When your surrogate finally gives birth to a healthy baby girl or boy, you’ll want to shout the news from the rooftops. With baby announcements already drawn up and birth and newborn photos already taken, you’re ready to send those papers out to family, friends and even the slightest of acquaintances.
But hold on one second — announcements of children born via surrogacy deserve a little extra attention. While surrogacy doesn’t make you any less of a parent than if you had carried your baby yourself, it is a special process that you should celebrate in your announcements. But how?
You may have never seen a baby-born-via-surrogacy announcement. Knowing what to and what not to include can be confusing.
Don’t worry — American Surrogacy is here to help. Below, find a few tips we offer intended parents when it’s time to announce their baby’s arrival into the world.
Tip #1: First, Decide When You’ll Send an Announcement
Before we get into the details of sending baby announcements, we know that you might be interested in sending surrogacy and pregnancy announcements, as well. Ultimately, it will be up to you and your spouse to decide what time is best to announce your new addition — but there are a few things to consider.
Many parents are so excited to finally begin their surrogacy journey that they announce their news right at the start. Or, they may be so thrilled at their surrogate’s positive pregnancy test that they can’t keep their news to themselves. It’s totally understandable to want to share your surrogacy journey with the world, but we encourage intended parents to be patient.
If you want to send a pre-birth announcement, doctors often recommend waiting until 12 weeks of pregnancy. At that point, the risks of miscarriage decrease greatly, and there is a higher chance that your surrogate will deliver a healthy, happy baby.
Because of the potential risks of surrogacy, many intended parents wait until their baby is born to share their parenthood news with the world. While we encourage intended parents to tell their close family and friends about their journey early on, it might be best to wait until your little one is home before telling every person in your network.
But, again, this decision is always up to you.
Tip #2: Don’t Forget to Honor Your Gestational Carrier
You know birth announcements typically include a cute photo and the birth details. But, when your child is born via surrogacy, don’t forget one important detail: your gestational carrier.
Your surrogate will have sacrificed a great deal of time and energy to help you become a parent. And, while she will be fairly compensated and receive a great deal of satisfaction in her choice, you should also honor that journey.
How exactly you do this is up to you. But a simple line like “Thank you to our gestational carrier Sarah for bringing our little joy into the world!” can recognize her unique role and show your appreciation.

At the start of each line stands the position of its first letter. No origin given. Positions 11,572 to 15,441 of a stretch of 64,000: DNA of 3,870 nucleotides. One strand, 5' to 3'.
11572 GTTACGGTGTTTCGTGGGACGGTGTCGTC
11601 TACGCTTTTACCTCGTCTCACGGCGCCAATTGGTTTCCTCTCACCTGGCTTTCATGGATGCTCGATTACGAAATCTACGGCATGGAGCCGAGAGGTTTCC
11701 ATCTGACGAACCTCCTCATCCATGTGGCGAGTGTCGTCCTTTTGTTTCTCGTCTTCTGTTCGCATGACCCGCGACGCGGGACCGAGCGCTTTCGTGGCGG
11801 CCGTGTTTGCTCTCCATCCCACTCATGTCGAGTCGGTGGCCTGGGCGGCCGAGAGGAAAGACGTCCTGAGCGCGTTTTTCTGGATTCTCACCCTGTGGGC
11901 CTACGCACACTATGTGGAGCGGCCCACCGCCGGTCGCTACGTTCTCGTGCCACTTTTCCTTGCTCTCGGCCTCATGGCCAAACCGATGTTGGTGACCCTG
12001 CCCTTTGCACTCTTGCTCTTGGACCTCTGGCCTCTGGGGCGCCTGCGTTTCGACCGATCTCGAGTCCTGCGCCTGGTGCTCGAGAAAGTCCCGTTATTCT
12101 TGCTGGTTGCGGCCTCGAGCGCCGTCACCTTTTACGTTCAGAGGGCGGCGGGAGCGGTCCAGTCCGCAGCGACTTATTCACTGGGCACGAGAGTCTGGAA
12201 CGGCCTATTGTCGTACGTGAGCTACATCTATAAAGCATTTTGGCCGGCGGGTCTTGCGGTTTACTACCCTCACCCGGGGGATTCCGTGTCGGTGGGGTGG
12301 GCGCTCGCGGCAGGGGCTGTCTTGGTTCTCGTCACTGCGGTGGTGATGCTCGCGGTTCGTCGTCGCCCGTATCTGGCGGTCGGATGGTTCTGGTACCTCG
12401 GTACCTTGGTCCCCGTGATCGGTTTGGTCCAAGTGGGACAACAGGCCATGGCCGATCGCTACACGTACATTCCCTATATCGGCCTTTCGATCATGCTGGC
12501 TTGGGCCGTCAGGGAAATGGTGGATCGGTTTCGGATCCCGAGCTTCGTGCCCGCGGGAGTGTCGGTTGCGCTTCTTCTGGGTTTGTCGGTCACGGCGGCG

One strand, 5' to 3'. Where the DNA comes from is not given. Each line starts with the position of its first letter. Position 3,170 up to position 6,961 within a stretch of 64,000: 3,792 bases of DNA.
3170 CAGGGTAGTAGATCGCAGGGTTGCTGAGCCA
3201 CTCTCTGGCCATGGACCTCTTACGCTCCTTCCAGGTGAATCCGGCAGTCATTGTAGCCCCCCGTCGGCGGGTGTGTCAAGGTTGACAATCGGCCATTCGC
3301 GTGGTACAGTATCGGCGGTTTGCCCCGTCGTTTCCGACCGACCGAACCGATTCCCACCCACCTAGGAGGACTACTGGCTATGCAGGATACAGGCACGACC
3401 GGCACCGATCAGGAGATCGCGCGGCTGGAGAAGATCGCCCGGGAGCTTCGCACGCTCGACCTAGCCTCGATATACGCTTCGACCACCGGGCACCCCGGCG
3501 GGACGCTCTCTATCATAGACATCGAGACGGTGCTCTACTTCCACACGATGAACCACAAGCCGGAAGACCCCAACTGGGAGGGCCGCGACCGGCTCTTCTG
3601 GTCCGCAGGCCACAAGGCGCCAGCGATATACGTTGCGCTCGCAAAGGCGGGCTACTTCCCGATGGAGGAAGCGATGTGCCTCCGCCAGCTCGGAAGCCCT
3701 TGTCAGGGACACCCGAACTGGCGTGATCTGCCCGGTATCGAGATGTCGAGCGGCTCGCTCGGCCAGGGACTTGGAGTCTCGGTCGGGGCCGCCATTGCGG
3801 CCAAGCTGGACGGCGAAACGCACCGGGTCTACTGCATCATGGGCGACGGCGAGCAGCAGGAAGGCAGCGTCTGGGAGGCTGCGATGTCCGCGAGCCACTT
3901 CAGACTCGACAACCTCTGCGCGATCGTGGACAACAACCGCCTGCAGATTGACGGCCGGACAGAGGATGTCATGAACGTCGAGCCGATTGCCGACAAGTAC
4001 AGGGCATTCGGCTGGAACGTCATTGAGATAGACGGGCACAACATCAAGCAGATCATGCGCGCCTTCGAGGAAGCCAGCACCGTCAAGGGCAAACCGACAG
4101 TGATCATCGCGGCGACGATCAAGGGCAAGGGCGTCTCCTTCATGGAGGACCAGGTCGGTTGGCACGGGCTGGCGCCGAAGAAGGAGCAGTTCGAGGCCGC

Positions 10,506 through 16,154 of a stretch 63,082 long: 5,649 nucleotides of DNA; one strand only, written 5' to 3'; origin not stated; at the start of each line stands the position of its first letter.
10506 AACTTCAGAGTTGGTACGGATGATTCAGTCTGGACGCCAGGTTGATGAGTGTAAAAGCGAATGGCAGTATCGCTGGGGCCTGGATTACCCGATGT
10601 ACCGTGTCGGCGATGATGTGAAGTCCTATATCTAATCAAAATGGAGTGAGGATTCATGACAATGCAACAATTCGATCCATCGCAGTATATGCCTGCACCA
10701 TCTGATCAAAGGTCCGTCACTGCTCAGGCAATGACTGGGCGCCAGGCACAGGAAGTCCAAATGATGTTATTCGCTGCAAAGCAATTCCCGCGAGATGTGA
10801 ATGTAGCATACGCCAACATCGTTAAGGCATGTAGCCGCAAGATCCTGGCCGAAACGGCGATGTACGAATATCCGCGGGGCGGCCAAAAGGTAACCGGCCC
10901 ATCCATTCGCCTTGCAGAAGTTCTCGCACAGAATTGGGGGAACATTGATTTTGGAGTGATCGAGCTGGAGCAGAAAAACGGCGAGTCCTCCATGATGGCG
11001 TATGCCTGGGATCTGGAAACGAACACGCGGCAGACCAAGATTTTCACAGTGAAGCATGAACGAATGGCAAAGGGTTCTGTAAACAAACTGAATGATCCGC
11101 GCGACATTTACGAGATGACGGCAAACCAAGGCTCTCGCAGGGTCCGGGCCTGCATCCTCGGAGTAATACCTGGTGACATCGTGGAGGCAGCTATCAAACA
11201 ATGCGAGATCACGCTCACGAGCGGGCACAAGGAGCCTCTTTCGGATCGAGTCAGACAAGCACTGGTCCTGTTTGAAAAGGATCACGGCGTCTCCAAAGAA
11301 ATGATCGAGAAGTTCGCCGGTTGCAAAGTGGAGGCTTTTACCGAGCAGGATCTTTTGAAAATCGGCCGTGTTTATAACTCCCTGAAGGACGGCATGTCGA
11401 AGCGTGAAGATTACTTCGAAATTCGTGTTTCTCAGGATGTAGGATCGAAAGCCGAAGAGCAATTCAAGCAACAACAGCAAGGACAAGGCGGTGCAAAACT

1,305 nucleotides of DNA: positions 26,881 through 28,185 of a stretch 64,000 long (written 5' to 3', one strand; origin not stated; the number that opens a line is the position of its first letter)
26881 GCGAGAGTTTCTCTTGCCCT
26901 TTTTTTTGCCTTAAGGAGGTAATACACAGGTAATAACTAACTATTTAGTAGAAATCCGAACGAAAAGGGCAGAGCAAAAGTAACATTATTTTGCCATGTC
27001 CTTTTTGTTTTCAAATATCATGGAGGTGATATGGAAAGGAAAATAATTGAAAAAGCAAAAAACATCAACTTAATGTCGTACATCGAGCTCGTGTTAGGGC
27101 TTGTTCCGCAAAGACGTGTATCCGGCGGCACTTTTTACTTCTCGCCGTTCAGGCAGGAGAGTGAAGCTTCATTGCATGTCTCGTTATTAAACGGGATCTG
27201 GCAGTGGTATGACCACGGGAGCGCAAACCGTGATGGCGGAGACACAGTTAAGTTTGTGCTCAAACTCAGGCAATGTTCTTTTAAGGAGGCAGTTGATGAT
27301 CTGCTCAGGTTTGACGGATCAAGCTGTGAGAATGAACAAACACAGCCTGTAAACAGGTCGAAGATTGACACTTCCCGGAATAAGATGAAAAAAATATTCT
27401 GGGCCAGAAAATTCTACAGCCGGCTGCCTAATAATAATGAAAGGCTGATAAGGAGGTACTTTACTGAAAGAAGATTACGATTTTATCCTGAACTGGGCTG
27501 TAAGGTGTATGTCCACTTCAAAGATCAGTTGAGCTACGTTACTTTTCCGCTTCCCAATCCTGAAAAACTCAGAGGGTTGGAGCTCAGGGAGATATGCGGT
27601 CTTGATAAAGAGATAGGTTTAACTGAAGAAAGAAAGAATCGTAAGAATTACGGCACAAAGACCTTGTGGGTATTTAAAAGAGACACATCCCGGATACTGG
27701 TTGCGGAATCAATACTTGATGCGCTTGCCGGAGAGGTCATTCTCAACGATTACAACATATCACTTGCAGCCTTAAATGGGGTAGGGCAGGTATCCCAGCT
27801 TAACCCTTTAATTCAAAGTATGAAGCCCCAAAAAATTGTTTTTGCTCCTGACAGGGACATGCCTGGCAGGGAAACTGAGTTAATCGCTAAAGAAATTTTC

Tip #3: But Don’t Overshare Info
Remember that your surrogate is her own person — and she has the right to tell her surrogacy story in her own way and on her own time. Don’t use your birth announcement to describe every step of your surrogacy journey (unless you’ve cleared it with her ahead of time). Details like the surrogate’s last name, location, age and family members should stay off the announcement. A simple shout-out will be enough.
Remember: If you post your birth announcement to social media, it can easily be seen by those not in your network, even with privacy settings.
Tip #4: Look to Other Examples for Ideas
While surrogacy is becoming more common, you may not have anyone in your community who has gone through this process. If you’ve never seen a surrogacy birth announcement, how do you know what yours should look like?
The good news is that you can use templates from traditional birth announcements for your surrogacy birth announcements. You may need to tweak a few details, but most of the basics will remain the same.
Tip #5: Do What’s Right for You
Like most aspects of your surrogacy journey, there is no “right” or “wrong” way to announce your baby’s birth. If you’re a more private person, you may not send an announcement at all. Maybe you keep your announcements to a smaller group of people and don’t even mention your surrogate on them — because, by then, your gestational surrogacy is common knowledge.
Every one of these options (and the many more available to you) are perfectly okay. Gestational surrogacy is a long journey, and you’ll have to make a lot of compromises along the way. If you want to do birth announcements completely your way, that’s totally understandable.
If you ever need guidance on when and how to announce your gestational surrogacy journey, don’t be afraid to reach out to your American Surrogacy specialist anytime.